The basic disaster assistance provided by FEMA using the DRF falls into three major categories: (1) Public Assistance (PA), which provides grants to state and local governments to fund emergency responses such as debris removal and permanent restoration of infrastructures such as public buildings, roads, bridges, and utilities. PA is FEMA’s largest funded program. (2) Individual Assistance (IA), which includes direct disaster relief for uninsured and underinsured individuals, households and business, disaster housing for displaced individuals, crisis counseling, tax relief, and disaster-related unemployment assistance. (3) Hazard Mitigation Assistance (or Hazard Mitigation Grant Program), which funds mitigation measures that can prevent or alleviate the impacts of future disaster events such as strengthening buildings to withstand earthquakes and developing land-use zoning plans. In delivering federal assistance to PDD-eligible jurisdictions, FEMA has adopted a cost-share policy (e.g., for the PA program) under which the federal government pays (no less than) 75% of all eligible expenses and state and local governments pay the remaining 25% (Brown & Richardson, 2015). In addition, the president has the discretion to make the cost-share adjustment and provide waivers of state and local cost shares for catastrophe situations such as Hurricane Katrina.

In addition to providing direct disaster aid, the federal government also employs a wide range of policy programs in managing disaster risks. For example, it established the National Flood Insurance Program (NFIP) in 1968, which provides insurance policies to private properties with flood risks through a voluntary partnership between federal agencies, communities, and private insurers.14 The program was designed to address the growing cost of flood events, the unavailability of flood insurance in the private insurance market, and to provide an alternative to federal disaster aid. Similar to the NFIP, the federal government established the Federal Crop Insurance Corporations (FCIC) under the U.S. Department of Agriculture (USDA) from which U.S. farmers can purchase crop insurance against their potential losses associated with adverse weather and weather-related plant diseases. In addition, the USDA implements other disaster aid programs, such as the Noninsured Crop Disaster Assistance Program, that help farmers recover financially from natural disasters.15

Many other federal agencies are also involved in providing disaster assistance, including the Department of Housing and Urban Development (HUD), the Small Business Administration (SBA), the Department of Commerce, the Department of Transportation, and the Department of Health and Human Service (HHS). For example, HUD distributes aid to communities through its Community Development Block Grant (CDBG) program to assist their postdisaster recovery, which primarily funds clean-up, restoration of housing and infrastructure, economic development, and hazard mitigation activities. The CDBG funds are often used to offset the disaster relief costs of state and local governments not covered by FEMA and other programs (Boyd, 2010), and they offer more flexibility in spending the federal money.16 The SBA has been another major source of disaster assistance by offering low-interest, long-term disaster loans to businesses and homeowners to help them repair, rebuild, and recover from a declared disaster (Lindsay, 2015).17 For example, affected businesses in declared disaster areas can apply for up to $2 million to repair their damaged properties or equipment.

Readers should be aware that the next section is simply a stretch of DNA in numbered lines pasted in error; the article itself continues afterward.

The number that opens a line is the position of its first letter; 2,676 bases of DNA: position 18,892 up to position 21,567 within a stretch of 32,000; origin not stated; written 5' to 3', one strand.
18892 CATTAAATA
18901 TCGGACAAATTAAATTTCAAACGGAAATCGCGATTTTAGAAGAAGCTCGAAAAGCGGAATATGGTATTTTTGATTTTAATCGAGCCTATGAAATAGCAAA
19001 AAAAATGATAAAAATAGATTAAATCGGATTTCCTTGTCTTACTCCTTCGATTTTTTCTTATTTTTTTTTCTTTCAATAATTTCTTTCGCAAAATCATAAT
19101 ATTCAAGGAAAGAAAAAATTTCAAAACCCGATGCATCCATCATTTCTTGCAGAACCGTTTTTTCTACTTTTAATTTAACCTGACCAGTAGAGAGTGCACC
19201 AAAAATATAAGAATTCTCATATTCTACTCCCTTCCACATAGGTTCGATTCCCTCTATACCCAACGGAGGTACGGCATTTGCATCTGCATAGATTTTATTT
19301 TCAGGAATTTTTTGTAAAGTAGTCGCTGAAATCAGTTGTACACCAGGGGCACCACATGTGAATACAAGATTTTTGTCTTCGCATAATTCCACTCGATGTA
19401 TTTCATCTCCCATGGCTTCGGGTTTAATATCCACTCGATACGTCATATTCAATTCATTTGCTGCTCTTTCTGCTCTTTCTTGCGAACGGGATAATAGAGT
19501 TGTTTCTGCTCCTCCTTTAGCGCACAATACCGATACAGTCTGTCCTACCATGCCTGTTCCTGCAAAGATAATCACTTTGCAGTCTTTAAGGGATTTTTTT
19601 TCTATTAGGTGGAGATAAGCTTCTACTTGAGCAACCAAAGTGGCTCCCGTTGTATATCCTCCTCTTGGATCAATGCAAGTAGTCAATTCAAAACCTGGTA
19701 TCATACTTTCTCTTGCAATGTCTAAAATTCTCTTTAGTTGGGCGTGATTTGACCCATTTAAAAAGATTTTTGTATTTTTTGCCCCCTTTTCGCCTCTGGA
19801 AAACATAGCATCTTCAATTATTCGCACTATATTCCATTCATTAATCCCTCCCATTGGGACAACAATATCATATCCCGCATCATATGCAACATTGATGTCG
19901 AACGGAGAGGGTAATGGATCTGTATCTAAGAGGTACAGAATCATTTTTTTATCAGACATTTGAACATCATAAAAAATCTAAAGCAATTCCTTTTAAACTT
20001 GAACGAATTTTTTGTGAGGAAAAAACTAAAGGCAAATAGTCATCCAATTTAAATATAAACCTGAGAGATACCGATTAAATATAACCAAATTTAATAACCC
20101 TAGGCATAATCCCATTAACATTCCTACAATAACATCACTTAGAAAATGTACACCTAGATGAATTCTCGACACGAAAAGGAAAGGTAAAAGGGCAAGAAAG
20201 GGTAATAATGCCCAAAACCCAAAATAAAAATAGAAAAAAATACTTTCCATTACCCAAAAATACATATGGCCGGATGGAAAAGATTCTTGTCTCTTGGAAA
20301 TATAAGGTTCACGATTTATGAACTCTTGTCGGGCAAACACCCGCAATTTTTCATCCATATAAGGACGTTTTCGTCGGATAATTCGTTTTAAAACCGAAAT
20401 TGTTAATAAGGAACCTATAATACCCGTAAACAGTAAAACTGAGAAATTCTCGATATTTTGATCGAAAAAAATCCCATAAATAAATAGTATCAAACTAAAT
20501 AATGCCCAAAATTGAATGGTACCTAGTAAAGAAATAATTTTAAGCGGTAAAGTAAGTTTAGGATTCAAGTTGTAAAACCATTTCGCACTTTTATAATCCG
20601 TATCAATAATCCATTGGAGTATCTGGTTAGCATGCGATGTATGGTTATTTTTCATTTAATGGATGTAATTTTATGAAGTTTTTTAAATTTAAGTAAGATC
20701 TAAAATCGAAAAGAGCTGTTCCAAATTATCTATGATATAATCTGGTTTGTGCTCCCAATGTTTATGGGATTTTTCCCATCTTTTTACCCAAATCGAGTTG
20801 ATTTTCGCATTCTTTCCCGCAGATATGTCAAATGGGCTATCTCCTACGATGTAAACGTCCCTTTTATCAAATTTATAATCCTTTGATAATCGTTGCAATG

One common criticism raised about the U.S. disaster policy is that the federal government spends disproportionately more on postdisaster response and relief aid, while deemphasizing mitigation and preparedness (e.g., Donahue & Joyce, 2001; Wildasin, 2008a; Mileti, 1999). Some argue that postdisaster governmental aid is highly politically motivated and does not help reduce future disaster risks (Healy & Malhotra, 2009). Many others have raised the “moral hazard” (or “charity hazard”) problem (Ehrlich & Becker, 1972; Lewis & Nickerson, 1989; Shogren & Crocker, 1991; Coate, 1995; Kim & Schlesinger, 2005; Raschky & Weck-Hannemann, 2007) with regard to federal disaster relief.18 In particular, because postdisaster aid leaves the recipients with limited financial liability for their actual disaster losses, these recipients would expect government relief following a disaster and thus have lower incentives to invest in reducing their risk ex ante.19

In the U.S. federalism context, the federal disaster aid policy has profound implications for the incentives and practices of disaster management undertaken by the subnational governments. As Wildasin (2008a, p. 512) notes, the “assignment for disaster relief responsibility to the Federal government, coupled with significant subnational government responsibility for disaster avoidance policy, creates a potentially serious misalignment of incentives in the U.S. federation.” Using the case of Hurricane Katrina, Burby (2006) argues that federal disaster relief and subsidization of local protection works could reduce incentives for local governments to be more prudent in their land development decisions. In particular, these protection works (e.g., flood control systems, levees, and seawalls) could promote a false sense of security and encourage local development in high-risk areas. By doing so, these communities would increase their exposure to natural hazards as well as their risks for catastrophic losses once a disaster exceeds the capacity of protective infrastructures, which is a problem Burby (2006) frames as the “safe development paradox.”